recent psycho-neurobiological work into the impact of
emotional trauma to the developing brain, psyche and thus
identity of the young child.
The six stage process therapy is
undergirded by the work of Vander Kolk, Schwartz, Ross,
Siegal, Schore, Perry, Niejenhuis, Linehan, Doiges and the
‘body’ work of Levine, Ogden and other important names in
the emerging work of trauma, mindfulness and the whole self.
The repetitive narrative work is basic
Learning Theory informed by the Neurodevelopmental work of
Excitement for the work is based upon new
awareness that there is greater plasticity within the brain
than was previously recognized, (stem cells have been found
in adult rat brains).
Further influences upon the work include
Freud’s notion of the ‘unconscious’ which is
interpreted by the writer as ‘unknown’ and often
‘unprocessed’ ‘right brain’ experiences. The dynamics of the
personality model ‘The JoHari window’ also inform this
therapy. (Luft & Ingram). Grateful acknowledgment of the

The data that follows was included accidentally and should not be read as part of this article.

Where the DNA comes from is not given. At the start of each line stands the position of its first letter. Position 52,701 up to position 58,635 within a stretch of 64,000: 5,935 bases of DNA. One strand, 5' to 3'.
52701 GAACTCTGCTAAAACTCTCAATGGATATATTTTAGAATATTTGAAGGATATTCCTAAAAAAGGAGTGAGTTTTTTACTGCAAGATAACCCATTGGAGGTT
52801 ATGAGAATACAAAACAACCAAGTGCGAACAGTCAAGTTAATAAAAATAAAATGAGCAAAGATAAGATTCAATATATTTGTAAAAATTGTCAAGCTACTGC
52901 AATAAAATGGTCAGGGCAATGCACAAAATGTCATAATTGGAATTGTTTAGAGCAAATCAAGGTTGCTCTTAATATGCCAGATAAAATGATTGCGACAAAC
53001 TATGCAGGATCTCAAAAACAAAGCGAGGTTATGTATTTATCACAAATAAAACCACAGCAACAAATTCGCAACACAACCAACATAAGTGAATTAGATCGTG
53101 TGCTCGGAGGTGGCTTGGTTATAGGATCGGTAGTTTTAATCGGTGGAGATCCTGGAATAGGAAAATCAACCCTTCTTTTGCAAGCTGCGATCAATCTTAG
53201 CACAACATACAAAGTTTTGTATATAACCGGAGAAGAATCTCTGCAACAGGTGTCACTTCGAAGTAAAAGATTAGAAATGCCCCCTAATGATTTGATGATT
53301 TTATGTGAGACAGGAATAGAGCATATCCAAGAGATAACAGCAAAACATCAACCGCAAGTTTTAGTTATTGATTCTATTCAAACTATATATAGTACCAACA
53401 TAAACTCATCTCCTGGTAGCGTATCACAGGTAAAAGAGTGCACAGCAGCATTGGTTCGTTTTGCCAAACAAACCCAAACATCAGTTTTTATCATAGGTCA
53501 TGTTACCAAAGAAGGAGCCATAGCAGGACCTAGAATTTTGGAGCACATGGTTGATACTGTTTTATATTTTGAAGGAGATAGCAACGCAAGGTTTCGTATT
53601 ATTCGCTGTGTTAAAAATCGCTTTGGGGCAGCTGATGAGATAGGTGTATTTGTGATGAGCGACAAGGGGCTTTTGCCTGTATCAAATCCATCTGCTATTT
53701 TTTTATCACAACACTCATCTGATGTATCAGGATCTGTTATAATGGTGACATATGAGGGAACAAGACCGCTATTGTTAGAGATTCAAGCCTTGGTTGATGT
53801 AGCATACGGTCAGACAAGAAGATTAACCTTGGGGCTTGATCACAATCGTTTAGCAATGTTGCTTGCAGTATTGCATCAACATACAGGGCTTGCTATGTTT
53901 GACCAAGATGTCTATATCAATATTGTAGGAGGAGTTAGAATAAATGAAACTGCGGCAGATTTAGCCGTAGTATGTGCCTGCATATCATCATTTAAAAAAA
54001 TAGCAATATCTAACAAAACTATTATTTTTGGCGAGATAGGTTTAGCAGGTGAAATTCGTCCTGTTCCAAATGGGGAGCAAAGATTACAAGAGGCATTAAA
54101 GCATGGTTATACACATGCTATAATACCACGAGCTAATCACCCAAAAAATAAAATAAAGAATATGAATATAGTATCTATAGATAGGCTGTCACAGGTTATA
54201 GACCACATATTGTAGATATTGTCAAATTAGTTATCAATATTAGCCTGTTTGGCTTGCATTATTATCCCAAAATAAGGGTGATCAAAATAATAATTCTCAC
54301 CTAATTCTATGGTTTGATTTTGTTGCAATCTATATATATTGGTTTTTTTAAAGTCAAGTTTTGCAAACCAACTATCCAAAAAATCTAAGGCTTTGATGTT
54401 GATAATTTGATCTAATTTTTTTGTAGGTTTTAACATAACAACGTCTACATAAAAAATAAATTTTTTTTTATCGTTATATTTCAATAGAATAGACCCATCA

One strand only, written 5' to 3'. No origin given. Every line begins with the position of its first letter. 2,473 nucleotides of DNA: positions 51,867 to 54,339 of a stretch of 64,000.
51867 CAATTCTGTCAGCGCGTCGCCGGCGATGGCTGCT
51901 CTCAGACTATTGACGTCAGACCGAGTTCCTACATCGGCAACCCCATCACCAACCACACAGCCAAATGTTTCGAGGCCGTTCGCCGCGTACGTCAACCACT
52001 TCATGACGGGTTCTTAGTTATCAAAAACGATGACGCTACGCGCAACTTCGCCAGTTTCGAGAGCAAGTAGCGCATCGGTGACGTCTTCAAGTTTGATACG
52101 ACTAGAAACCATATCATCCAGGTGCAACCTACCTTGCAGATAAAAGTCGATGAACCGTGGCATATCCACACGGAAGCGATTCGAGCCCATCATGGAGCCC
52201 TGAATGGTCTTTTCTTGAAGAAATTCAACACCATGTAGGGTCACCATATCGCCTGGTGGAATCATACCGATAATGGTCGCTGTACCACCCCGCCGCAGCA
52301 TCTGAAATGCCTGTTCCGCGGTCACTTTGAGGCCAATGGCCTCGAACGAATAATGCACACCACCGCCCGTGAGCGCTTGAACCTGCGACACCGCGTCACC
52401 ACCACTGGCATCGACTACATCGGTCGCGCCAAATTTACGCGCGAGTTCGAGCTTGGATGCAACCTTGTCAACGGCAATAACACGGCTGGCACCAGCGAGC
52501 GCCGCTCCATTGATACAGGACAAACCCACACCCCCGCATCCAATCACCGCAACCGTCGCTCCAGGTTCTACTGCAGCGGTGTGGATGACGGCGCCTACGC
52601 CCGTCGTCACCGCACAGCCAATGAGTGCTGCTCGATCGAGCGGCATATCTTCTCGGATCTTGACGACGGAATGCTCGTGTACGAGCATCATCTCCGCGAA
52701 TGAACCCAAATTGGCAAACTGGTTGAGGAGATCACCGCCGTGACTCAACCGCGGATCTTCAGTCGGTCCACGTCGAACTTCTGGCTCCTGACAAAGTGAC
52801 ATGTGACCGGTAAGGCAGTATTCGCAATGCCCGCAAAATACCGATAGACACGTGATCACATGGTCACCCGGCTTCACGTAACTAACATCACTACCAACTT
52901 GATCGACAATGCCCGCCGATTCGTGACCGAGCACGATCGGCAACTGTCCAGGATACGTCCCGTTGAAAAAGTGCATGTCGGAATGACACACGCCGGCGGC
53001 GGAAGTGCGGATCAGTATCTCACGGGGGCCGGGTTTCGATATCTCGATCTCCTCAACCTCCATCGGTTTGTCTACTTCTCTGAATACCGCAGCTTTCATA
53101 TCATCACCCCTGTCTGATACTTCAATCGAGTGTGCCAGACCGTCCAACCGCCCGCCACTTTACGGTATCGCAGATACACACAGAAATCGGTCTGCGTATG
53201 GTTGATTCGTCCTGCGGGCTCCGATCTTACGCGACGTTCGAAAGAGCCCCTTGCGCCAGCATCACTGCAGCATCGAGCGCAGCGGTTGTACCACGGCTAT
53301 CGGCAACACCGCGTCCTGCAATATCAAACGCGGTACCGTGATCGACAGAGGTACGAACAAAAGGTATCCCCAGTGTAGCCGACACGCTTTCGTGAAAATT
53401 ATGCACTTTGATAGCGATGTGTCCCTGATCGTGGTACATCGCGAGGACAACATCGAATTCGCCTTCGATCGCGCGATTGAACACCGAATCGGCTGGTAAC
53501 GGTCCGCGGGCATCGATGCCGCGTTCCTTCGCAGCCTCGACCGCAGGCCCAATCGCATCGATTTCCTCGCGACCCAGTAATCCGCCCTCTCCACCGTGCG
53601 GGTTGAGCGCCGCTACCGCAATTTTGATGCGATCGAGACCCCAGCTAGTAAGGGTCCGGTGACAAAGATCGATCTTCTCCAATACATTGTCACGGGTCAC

introduction to 'mandala as a therapy' to 'Yvonne
Sherring-Howard'. Local artist and art therapist.
Posttraumatic Stress and the Dissociative
Disorders literature describe the complexity of the
dissociative psyche of individuals who have used both
conscious ‘avoidance’ and ‘dissociation’ as their primary
modus operandi to survive the ‘feelings of the experience’
of the original trauma and, eventually, feelings of
discomfort of any kind.
The work itself is usually experienced as
an intense and difficult, yet paradoxically, enjoyable
creative experience and participants are most often proud of
their work and keen to do another mandala.